Fr. Allen Deck highlights the importance of cultural diversity and its important
connection to National Migration Week.
2010 Cultural Diversity Convocation
In May 2010, the USCCB Committee on Cultural Diversity in the Church convened a two-day gathering of Catholic leadership from among the many cultures and races that constitute U.S. Church membership today. The Catholic Cultural Diversity Network Convocation created an atmosphere of dialogue and collegiality by providing opportunities for leaders to exchange hopes, dreams and challenges. In the spirit of Encuentro 2000, the Convocation opened minds and hearts to the evangelizing potential of the Church's rich and growing diversity.
In pursuit of the Catholic Bishops' priority on recognition of cultural diversity in the Church and to celebrate the 10th Anniversary of the successful Encuentro 2000 in Los Angeles at the dawn of the Third Millennium, this Convocation offered an historic opportunity to renew and move forward with the project of catholicity and unity in diversity celebrated then.
For more information on the Convocation, please visit their website at /ccdnc
To access material that will prove useful in helping Catholics understand the importance of cultural diversity in the Church, please check out the following resource:
Cultural Diversity Brochure
Embracing the Multicultural Face of God
Rocognizing Cultural Diversity in the Church
Abrazando la cara multicultural de Dios
Reconociendo Diversidad Cultural en la Iglesia
Cultural Diversity Music
Please note that copying or distributing this music beyond this website is prohibited.
Throughout the Catholic world, religious expression takes on a variety of forms, even while each of these expressions convey a common Faith. The experiences, the environment and the history of a people help to shape the way in which they understand and relate to the teachings of the Church. All the while, Catholics everywhere are members of one church and express the same basic fundamentals, all be it at times in different ways. This diversity in unity could not be more apparent than in the wide range of religious music that helps to feed the spiritual life of the Catholic faithful across the world. Thanks to the St. Camillus Choir of St. Camillus Church in Washington DC, we have an opportunity to share with you some examples of religious music that is used in diverse settings, but always with a shared purpose: the celebration of our Faith.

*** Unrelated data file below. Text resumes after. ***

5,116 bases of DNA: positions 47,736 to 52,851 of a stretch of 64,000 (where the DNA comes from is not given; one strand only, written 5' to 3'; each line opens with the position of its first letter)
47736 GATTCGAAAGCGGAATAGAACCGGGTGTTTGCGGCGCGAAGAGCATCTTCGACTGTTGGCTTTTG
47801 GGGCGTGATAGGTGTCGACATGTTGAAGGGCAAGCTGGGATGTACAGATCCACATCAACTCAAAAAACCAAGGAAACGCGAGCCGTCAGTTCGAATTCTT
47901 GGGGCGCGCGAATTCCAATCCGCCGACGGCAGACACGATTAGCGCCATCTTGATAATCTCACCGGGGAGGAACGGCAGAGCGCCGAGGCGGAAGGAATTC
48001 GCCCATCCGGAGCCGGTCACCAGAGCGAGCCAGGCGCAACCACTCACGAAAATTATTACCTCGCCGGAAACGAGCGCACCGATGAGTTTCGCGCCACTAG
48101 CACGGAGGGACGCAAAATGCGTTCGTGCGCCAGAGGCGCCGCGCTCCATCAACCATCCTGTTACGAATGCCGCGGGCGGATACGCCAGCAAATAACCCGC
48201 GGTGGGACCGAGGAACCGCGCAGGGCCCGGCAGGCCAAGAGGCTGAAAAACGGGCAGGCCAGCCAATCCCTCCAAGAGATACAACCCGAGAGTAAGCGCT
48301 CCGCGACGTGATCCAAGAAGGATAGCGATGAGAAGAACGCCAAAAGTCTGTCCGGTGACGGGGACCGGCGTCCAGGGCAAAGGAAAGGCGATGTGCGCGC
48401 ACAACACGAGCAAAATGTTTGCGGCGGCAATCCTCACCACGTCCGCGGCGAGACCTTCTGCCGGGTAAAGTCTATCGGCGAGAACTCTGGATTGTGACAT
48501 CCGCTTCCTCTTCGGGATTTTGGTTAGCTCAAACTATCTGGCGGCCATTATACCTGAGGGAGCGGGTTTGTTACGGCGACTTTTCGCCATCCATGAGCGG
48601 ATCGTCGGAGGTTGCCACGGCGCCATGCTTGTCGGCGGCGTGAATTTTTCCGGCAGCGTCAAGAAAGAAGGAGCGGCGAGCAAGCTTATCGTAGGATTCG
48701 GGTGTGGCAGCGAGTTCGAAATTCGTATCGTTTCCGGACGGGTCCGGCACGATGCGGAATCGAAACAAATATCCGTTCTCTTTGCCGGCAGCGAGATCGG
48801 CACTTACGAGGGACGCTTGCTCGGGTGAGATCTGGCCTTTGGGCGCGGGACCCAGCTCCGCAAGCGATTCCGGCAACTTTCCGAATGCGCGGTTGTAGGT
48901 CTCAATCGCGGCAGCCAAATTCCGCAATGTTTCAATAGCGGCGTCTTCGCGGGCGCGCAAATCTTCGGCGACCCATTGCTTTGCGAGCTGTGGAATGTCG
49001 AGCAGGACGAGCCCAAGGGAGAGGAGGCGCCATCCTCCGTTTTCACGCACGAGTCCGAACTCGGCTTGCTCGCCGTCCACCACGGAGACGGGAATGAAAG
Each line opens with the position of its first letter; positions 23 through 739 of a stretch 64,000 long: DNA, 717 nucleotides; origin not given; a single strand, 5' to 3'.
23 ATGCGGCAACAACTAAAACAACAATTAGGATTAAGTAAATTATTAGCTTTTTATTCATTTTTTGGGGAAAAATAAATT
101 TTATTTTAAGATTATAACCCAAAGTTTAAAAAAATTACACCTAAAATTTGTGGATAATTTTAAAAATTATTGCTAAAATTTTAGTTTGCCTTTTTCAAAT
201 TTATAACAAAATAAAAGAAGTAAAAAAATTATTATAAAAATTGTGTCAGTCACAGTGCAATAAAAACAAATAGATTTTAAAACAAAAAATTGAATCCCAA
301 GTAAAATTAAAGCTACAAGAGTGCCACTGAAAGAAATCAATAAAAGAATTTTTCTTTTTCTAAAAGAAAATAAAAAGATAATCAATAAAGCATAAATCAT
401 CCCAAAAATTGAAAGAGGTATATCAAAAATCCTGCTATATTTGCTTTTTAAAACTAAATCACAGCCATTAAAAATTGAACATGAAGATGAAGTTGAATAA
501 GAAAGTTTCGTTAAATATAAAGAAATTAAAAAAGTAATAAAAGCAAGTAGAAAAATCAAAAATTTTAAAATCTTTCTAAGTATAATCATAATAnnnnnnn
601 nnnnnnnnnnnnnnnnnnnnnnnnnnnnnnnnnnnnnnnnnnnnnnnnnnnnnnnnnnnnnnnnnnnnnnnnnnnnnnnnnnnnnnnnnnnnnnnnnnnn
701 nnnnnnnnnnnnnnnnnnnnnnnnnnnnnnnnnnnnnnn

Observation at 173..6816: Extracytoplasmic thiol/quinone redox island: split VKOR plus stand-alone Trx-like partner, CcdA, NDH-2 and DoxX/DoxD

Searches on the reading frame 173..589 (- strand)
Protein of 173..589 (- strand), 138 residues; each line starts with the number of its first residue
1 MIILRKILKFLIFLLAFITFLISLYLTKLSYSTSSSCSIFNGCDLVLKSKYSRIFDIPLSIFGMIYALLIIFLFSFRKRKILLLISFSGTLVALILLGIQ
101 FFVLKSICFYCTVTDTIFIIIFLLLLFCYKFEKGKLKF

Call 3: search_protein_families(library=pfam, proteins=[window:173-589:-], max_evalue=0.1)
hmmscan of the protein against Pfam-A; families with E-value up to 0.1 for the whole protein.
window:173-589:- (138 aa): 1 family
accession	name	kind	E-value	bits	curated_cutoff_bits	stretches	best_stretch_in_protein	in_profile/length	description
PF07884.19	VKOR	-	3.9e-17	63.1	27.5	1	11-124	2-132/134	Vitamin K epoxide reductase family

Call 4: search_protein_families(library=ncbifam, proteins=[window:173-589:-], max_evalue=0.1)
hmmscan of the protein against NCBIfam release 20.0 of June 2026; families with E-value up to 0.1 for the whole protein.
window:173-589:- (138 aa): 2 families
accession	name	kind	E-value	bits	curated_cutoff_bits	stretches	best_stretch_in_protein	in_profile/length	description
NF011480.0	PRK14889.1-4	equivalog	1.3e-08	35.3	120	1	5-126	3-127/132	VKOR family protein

Plenty Good Room gives us an example of an African American Spiritual. This style of music is deeply rooted in the African-American experience and extends as far back as the Seventeenth Century, when many Africans were brought to the Americas as slaves. These spirituals often functioned as a sign of resistance against their oppressive conditions, forced on to them by their slave masters and a broader society that too often looked at them as less than human.
Granito de Mostaza has its roots in Central America and has remained popular in Hispanic Charismatic circles for many years. The song is based the Gospel of Mark 4:30-32, which reads, “I tell you the truth, if you have faith as small as a mustard seed, you can say to this mountain, 'Move from here to there' and it will move. Nothing will be impossible for you.”
The song Lo Yisa Goy is sung primarily in Hebrew. This reference to the Hebrew language reminds us not only of the Jewish roots that Christian is forever indebted to, but also of the fact that Jesus was a Jew. This heritage is something that we should be careful neither to overlook nor forget.
Bwana Awabariki is a traditional song from East Africa that is sung in Swahili. While it may be difficult for many of us unfamiliar with the language to understand the words, the emotion with which it is sung imbues the listener with a sense of faithfulness and joy. The song is, according to St. Camillus Choir director Tracy McDonnell, rooted partially in Psalm 128, which celebrates family life.